Player Character versus Player Character conflict is both simple and complex—complex that is in relation to the simple option. Which is de-escalation. Everyone involves keeps rolling a twenty-sided die until one player rolls a one and his character succeeds. Which is both simple and simply counterintuitive to the genre and simply an awkward means of preventing Player Character versus Player Character conflict. Especially given how the game goes out of its way to emulate the genre and give the players control of the outcome in other situations, such as the use of Quirks.

There are two options for combat—Ordered Chaos and Pure Chaos. The more complex of these is Ordered Chaos. In Ordered Chaos, the Player Characters are in order of their Humours depending upon the situation. For example, a martial arts contest would go in order of the highest to lowest Zip, but lowest Zip to highest Zip in a considered confrontation. NPCs, which are kept simple with a strength and a weakness, are slotted into the order as the GM decides. This is simple enough as long as the GM remembers which Humour applies to which situation. If an attack works, the target character’s player rolls a six-sided die against his Ouch! or HUH! depending on the nature of the attack. Roll under and the Player Character is fine, roll over and the Player Character is either Ker-Splatted or Bamboozled. When his character is Ker-Splatted or Bamboozled, his player keeps rolling a twenty-sided die until he rolls a one and comes to… A fight like this continues until either one side prevails or the GM gets bored…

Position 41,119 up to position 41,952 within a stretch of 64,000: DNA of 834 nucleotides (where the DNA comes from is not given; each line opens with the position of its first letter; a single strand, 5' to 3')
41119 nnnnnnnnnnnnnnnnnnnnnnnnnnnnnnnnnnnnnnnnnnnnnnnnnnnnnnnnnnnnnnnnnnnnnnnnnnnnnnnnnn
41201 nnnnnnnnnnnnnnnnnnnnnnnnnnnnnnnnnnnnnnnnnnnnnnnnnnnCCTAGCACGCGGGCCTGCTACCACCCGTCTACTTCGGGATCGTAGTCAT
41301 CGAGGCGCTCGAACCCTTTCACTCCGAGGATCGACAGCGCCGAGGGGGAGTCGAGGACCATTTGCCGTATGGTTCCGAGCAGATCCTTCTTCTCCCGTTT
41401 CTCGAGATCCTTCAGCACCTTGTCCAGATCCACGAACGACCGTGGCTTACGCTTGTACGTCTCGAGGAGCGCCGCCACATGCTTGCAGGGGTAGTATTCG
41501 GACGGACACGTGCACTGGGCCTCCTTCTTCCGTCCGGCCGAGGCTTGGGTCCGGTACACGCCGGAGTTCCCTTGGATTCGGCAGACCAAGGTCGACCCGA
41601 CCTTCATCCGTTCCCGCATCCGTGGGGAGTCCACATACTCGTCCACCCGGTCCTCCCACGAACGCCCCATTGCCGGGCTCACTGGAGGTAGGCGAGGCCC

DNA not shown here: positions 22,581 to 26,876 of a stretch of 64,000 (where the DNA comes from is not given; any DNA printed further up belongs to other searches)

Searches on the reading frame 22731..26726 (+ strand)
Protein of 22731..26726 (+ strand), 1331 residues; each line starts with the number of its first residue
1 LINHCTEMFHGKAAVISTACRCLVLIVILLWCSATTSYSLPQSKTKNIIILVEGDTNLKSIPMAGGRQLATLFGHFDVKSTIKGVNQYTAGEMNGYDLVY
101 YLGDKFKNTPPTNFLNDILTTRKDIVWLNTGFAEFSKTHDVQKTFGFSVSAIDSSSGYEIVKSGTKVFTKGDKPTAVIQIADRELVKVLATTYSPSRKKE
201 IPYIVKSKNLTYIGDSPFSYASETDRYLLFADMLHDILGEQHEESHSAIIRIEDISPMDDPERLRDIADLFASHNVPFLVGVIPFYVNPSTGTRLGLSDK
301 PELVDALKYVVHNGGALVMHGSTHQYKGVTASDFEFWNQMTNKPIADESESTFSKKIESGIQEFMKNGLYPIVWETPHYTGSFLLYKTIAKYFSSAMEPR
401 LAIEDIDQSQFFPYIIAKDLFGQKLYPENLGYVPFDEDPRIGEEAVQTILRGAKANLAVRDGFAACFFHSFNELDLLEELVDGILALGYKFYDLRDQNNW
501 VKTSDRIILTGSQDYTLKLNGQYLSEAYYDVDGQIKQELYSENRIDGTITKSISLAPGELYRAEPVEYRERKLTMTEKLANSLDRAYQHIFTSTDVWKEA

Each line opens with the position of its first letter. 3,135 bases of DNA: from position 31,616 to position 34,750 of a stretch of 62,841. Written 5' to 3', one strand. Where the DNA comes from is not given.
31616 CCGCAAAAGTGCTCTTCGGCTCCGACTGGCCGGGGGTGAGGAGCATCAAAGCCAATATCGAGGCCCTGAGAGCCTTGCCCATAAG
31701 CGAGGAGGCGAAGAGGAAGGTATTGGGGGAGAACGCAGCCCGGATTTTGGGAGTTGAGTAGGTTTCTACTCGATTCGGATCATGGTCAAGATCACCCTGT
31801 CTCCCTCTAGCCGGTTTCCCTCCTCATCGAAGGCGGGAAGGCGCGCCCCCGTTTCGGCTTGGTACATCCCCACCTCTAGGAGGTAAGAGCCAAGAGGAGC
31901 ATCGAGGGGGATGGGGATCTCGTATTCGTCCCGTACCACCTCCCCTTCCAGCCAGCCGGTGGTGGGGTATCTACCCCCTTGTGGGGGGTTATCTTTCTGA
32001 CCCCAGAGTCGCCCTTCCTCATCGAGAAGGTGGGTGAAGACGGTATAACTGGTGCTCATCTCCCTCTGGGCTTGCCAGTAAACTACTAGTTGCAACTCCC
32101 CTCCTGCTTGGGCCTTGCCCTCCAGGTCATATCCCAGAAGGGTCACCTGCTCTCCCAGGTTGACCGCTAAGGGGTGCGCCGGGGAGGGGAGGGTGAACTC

The Pure Chaos variant—which is not recommended for online play—uses the same rules for de-escalation. Thus everyone rolls a twenty-sided die. When a player rolls a one, he can act. It is chaotic and unlike the de-escalation rules it fits the genre.

Ker-Splat! is primarily designed to be played as a one-shot. However, it does include rules for campaign, a Player Character YAY! at the end of each scenario which can subsequently be spent to buy a ‘Spree of Luck’, a temporary ‘Intern’, or even ‘Irritate the GM’. The latter lets a player pass a note to the GM with improv style play notes about how the scenario is being narrated which she must follow. Most of these options are quite fun and play around with the narrative rather than improve a Player Character. The GM also gets her on set of GM YAY options to purchase.